The mean salary of a privacy professional has increased by approximately $6,000 (£4,260 or €4,950) in the past two years to $140,529 (£99,850 or €116,000), according to the latest data from the International Association of Privacy Professionals (IAPP), demonstrating the critical role privacy expertise has come to play in corporate strategy. Still, the increased value has come at a high cost. This is according to the IAPP’s latest Privacy professionals salary survey, which found that while the job market for privacy pros has proved relatively
Covid-proof with few furloughed or laid-off and the majority of privacy and compliance roles easily performed remotely, like their CISO peer’s privacy professionals have still been struck in terms of overwork, stress, and mental health, and where there have been job cuts, as is the case in the broader jobs market they have overwhelmingly affected women. Privacy pros, like other workers, have faced difficult choices regarding their careers and families due to the pandemic,” said IAPP senior Westin research fellow Müge Fazlioglu in the introduction to this year’s report.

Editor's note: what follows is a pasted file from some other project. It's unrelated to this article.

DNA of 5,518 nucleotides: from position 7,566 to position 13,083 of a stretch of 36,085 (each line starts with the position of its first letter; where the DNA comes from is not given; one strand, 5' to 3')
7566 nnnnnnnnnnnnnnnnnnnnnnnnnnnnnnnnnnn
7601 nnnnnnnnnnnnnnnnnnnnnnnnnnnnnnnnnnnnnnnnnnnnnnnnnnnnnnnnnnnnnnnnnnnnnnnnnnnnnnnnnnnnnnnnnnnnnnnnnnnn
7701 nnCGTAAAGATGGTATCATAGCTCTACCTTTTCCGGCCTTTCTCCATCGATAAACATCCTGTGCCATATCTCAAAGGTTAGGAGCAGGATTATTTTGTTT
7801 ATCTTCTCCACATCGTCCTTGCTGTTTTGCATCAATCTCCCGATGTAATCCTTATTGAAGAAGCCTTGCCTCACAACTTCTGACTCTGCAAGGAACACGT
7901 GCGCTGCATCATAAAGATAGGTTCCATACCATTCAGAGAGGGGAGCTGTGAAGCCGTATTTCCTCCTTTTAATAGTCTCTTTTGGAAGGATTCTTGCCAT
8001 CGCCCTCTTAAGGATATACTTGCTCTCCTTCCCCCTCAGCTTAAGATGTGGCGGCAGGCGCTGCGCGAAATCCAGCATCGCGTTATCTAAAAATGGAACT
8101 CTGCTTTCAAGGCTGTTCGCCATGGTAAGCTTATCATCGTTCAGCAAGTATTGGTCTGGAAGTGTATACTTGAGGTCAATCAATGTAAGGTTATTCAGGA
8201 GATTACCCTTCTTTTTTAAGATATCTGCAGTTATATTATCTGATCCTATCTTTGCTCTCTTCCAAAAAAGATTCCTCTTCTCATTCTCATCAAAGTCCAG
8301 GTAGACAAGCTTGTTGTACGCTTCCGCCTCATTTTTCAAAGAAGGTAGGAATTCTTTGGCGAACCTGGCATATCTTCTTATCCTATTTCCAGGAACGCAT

“Businesses have also needed to grapple with a changed reality. Employee retention, satisfaction, and morale have become acute challenges for many employers. Organizations in various industries have used incentives, in addition to base salary, to retain top talent in a year marked by excessive burnout, the blurring – if not evaporation – of the work-life boundary, and the dreaded “Zoom fatigue”. But despite the upheaval, the job market in the field of privacy has remained strong. Although remote and at home, privacy professionals continue their work, few privacy jobs have been lost, and many roles are even better paid today than they were just a year or two ago,” said Fazlioglu.